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I recently received the fantastic news that my application to the Arts Council for funding to produce a digital app connected to my latest book Diamond Street: the hidden world of Hatton Garden (Hamish Hamilton 2012) has been successful. Over the coming months I will be working intensively on this project, in collaboration with an amazing team of experts in the digital media field.

This blog will document the research and development of the Diamond Street App, which will be available as a free download both in the itunes app store and for the android market from June 2013, coinciding with the paperback launch of Diamond Street.

I am hoping the information posted here will be useful for others who might want to create their own locative apps for various projects. I am also hoping that anyone with recent experience of working on a similar project will join in the conversation with comments and suggestions below. Either way, please get involved, all feedback is welcome.

The development of a digital app may at first seem like an odd choice for a social historian/artist/writer with absolutely no experience of or skills in this type of new digital medium but from the first time I heard about GPS technology being used in locative apps, I immediately recognised what a great tool this could be for me as a writer. I have always wanted my readers to become more involved in my projects, by visiting the places I write about and then sending me their responses.

Back in 1999, for part of Artangel’s ‘INNERCity’ series, I produced a limited edition (which quickly sold out) pocket sized guidebook Rodinsky's Whitechapel. tracing Rodinsky's paths in and around Brick Lane. Readers used the guidebook to visit locations described in Rodinsky's Room. physically moving through the landscape of the story. Rodinsky's Whitechapel functioned as an alternate walking tour for that part of the city, a strange drift through memory and place. ‘You could stop off at the cafe where Rodinsky played the spoons, visit Mr Katz's string shop and see the site of the former Kosher Luncheon Club, finally arriving at Elfes Stone Masons where Rodinsky's headstone was displayed in the window’ (Michael Morris, co-director of Artangel).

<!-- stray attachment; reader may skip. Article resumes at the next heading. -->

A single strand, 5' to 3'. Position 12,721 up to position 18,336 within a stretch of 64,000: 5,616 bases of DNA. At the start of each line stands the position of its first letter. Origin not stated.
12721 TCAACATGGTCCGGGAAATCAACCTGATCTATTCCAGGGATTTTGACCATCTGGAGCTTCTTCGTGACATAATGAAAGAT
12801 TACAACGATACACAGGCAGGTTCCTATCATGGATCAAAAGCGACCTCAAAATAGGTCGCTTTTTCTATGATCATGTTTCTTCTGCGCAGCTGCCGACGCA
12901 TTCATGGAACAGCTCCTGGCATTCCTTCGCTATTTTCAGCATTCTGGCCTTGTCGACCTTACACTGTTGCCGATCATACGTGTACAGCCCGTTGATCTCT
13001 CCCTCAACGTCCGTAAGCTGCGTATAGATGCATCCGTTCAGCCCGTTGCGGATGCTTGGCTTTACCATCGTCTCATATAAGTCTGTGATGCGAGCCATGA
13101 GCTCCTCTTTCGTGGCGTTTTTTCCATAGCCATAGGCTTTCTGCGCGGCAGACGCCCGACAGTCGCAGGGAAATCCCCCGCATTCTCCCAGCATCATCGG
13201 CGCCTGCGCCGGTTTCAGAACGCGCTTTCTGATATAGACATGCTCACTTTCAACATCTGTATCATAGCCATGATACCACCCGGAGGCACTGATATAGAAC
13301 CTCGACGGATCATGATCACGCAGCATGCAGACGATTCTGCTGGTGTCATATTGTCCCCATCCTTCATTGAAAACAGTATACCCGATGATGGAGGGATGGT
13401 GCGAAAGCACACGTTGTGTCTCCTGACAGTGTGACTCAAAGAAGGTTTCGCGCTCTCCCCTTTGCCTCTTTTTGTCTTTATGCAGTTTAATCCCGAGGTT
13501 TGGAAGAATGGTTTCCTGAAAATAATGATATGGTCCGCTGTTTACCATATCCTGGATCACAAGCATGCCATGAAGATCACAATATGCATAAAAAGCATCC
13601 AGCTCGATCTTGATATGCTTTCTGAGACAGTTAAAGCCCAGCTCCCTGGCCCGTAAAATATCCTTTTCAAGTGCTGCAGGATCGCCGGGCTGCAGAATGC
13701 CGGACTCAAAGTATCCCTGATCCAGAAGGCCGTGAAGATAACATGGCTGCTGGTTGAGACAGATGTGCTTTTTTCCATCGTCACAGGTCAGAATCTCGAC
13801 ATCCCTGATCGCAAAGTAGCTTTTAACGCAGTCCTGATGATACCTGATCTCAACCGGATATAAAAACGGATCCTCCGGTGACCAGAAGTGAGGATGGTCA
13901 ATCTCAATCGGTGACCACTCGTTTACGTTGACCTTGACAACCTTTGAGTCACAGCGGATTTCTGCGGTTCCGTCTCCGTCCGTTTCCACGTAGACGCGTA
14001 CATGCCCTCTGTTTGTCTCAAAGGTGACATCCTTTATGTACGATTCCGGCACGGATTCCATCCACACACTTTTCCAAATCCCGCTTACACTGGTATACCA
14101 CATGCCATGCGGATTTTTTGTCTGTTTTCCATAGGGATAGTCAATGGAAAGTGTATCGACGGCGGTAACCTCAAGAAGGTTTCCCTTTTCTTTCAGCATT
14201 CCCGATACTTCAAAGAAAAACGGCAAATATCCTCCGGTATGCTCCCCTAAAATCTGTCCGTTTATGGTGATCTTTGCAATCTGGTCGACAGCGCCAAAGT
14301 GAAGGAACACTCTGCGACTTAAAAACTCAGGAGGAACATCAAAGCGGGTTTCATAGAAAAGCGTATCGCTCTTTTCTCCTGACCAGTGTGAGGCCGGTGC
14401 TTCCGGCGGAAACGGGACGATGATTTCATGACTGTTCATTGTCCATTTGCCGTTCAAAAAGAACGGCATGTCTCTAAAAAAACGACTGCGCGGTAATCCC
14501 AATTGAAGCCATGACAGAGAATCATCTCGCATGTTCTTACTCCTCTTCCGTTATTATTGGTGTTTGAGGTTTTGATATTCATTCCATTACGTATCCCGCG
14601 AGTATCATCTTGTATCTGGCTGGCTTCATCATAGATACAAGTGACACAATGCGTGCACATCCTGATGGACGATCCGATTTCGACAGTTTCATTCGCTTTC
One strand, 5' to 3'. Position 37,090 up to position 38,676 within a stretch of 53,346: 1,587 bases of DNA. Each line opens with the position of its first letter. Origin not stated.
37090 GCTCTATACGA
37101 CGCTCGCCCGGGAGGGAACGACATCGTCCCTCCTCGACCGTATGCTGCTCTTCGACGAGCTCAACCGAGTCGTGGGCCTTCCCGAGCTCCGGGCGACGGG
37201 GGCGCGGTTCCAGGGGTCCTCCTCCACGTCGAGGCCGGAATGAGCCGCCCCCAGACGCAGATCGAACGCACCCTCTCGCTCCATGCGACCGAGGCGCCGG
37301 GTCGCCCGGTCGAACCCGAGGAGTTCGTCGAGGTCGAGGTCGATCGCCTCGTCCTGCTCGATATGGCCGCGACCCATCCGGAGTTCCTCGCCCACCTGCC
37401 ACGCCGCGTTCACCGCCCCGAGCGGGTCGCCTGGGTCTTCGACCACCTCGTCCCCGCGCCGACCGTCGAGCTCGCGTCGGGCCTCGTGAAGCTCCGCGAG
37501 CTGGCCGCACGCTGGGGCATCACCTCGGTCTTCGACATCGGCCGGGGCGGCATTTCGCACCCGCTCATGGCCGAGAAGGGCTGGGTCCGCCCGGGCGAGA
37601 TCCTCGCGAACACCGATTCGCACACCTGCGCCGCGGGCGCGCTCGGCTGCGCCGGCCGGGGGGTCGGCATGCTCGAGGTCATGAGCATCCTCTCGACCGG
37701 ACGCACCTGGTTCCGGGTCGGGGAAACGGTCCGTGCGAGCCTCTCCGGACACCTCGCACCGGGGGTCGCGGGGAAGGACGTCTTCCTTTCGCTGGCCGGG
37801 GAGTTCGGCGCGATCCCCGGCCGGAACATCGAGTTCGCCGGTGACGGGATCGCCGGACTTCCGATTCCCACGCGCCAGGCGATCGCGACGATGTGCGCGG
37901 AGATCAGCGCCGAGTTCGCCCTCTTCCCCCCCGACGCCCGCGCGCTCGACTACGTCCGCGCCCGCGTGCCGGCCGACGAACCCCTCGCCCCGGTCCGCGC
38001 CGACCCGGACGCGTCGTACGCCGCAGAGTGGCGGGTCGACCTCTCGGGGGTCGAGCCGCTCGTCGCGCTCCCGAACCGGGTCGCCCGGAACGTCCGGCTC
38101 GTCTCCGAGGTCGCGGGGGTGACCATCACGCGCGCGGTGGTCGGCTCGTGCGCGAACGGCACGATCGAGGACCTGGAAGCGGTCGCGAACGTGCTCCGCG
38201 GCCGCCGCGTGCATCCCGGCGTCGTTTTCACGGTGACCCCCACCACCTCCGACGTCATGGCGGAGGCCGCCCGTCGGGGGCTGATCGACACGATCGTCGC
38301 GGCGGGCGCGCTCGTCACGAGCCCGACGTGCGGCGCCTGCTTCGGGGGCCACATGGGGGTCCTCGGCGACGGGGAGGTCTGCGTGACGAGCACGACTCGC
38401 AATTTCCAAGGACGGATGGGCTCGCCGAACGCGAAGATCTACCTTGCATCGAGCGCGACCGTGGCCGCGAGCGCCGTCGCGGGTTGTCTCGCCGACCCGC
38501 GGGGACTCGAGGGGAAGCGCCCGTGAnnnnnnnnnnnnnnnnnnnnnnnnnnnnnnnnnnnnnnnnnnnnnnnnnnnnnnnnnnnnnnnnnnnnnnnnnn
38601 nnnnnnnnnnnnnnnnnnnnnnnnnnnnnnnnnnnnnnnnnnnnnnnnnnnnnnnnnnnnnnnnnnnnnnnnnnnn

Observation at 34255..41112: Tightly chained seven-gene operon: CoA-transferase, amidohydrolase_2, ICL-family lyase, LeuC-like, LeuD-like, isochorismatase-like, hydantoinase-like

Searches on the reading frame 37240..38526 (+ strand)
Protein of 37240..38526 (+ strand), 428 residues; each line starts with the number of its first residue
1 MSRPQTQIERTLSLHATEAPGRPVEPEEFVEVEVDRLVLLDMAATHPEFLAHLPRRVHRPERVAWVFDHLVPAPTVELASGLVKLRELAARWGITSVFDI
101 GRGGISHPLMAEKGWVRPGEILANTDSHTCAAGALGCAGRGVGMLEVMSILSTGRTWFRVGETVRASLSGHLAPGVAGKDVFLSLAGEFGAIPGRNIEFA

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Readers were also invited to send me their own memories/experiences of these locations by posting back to me a detachable postcard in the back of the book. If the technology had been available in 1999 when I completed this project I’m sure the obvious platform for Rodinsky's Whitechapel would have been a digital app.

The more I think about it I recognise that the multi-media capabilities of a digital app are in fact an obvious way forward for an artist/writer like me, who has always worked in a multi-disciplinary way. Whilst researching all of my books I have taken photographs, conducted oral history interviews, made short films and gathered a vast amount of audio and visual material, which has more than often not been included in the printed book. Sometimes this extra material has been developed into multi media exhibitions after publication.